These supplements, also called protomorphogens or cell determinants, are created to specifically assist an organ or gland with a healing process. It contains the DNA of that particular type of tissue (from a bovine or porcine source), and taking these for a short period of time appear to reduce healing time and help to bring your body back into balance more quickly. For more information on these, we recommend you check out the work of Dr. Royal Lee, a great place to start is here.

  3. Homeopathics and Essential Oils

    There are various homeopathic remedies, flower essences, and essential oils that can assist you as you deal with physical and emotional symptoms. Make sure to find these from a trusted source and seek guidance as needed.

  4. Acupuncture

    Acupuncture can be very helpful after a miscarriage. It can assist the body as it processes emotions, and helps to physically restore balance (including in the case of prolonged bleeding). If you are able to, find a acupuncturist who specializes in female care.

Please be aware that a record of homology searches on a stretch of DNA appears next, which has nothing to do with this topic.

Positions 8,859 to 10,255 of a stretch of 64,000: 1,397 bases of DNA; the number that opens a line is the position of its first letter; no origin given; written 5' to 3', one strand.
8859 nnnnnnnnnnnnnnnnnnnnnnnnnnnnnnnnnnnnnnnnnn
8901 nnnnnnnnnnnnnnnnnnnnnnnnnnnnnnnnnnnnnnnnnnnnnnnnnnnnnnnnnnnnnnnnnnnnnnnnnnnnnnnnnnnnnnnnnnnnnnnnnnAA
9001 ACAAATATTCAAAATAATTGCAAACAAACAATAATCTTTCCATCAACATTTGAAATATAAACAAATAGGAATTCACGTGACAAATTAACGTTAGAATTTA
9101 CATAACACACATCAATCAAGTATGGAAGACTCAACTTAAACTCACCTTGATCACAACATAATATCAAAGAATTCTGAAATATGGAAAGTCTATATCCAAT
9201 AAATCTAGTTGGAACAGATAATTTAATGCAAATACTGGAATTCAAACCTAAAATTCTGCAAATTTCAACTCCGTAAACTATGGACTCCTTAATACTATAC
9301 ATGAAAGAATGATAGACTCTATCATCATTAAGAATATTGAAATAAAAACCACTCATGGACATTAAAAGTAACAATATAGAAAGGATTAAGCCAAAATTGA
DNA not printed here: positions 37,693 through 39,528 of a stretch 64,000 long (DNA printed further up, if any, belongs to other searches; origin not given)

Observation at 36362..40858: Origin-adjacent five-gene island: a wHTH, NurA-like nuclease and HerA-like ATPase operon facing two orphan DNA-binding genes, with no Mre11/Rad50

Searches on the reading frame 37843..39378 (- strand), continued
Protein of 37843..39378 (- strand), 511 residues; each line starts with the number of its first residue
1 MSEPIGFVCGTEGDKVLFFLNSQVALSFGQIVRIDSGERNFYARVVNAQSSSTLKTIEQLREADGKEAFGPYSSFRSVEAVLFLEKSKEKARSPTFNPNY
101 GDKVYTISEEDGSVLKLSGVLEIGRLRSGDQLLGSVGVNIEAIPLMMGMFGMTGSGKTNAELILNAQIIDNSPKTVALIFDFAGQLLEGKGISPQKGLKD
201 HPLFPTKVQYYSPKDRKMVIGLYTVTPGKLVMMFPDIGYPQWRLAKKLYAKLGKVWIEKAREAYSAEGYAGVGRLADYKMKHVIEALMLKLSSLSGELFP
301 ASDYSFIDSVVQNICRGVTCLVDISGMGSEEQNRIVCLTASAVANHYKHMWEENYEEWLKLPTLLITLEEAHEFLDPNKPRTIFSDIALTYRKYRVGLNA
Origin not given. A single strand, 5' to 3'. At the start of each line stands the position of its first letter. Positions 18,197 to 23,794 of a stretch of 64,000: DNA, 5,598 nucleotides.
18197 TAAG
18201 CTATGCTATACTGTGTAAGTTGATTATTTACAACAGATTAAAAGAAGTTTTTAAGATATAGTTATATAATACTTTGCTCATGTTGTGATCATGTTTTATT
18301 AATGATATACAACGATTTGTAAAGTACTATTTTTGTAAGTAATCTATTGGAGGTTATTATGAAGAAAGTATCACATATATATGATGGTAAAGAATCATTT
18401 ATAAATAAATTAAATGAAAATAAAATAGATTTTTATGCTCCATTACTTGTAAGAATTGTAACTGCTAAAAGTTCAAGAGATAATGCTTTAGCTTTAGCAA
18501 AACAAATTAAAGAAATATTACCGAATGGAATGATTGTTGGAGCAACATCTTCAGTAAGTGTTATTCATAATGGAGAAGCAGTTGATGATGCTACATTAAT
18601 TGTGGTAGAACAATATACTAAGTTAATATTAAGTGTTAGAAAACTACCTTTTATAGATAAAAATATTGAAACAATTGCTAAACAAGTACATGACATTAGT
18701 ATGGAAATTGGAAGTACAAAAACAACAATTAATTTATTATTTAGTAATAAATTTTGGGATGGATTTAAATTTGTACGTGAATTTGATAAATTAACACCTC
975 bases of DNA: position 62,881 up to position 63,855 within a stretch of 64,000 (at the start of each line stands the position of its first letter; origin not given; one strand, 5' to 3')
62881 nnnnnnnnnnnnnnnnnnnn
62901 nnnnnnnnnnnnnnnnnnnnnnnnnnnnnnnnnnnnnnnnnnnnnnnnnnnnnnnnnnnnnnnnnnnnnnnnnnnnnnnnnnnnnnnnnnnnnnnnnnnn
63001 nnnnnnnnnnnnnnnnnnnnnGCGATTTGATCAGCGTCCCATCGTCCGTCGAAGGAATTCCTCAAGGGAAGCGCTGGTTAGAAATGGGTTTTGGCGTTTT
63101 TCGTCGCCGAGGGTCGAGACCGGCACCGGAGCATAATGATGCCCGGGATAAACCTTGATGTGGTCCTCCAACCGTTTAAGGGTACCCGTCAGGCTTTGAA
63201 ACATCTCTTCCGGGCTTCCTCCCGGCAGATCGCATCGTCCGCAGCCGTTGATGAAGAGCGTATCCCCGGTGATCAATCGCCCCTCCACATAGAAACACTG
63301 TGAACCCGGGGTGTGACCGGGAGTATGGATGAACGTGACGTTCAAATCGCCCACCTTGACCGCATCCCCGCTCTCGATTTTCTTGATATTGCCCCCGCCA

5. Grounding

    One of the best ways to re-center your body is to connect with nature. There are many ways to do this, including grounding (walking or standing barefoot in the grass or sand), going camping, swimming in natural waters (including lakes, rivers, hot springs and oceans), taking epsom salt baths (bringing the natural water to your tub), and even just leaning up against a tree. Also, eating nutrient dense foods such as animal fat, meat stock, and gelatinous and organ meats can be very grounding to your body as well.

What To Do Now?

  1. Acknowledge to yourself that your grief is valid

  2. Surround yourself with people who also acknowledge the validity of your grief and need for recovery

  3. Give yourself permission to fully take care of yourself physically and emotionally

    1. Rest as much as needed

    2. Reach out to and/or expand your health team

    3. Eat nourishing foods

    4. Don’t rush your recovery

  4. Don’t judge your progress and don’t rule things out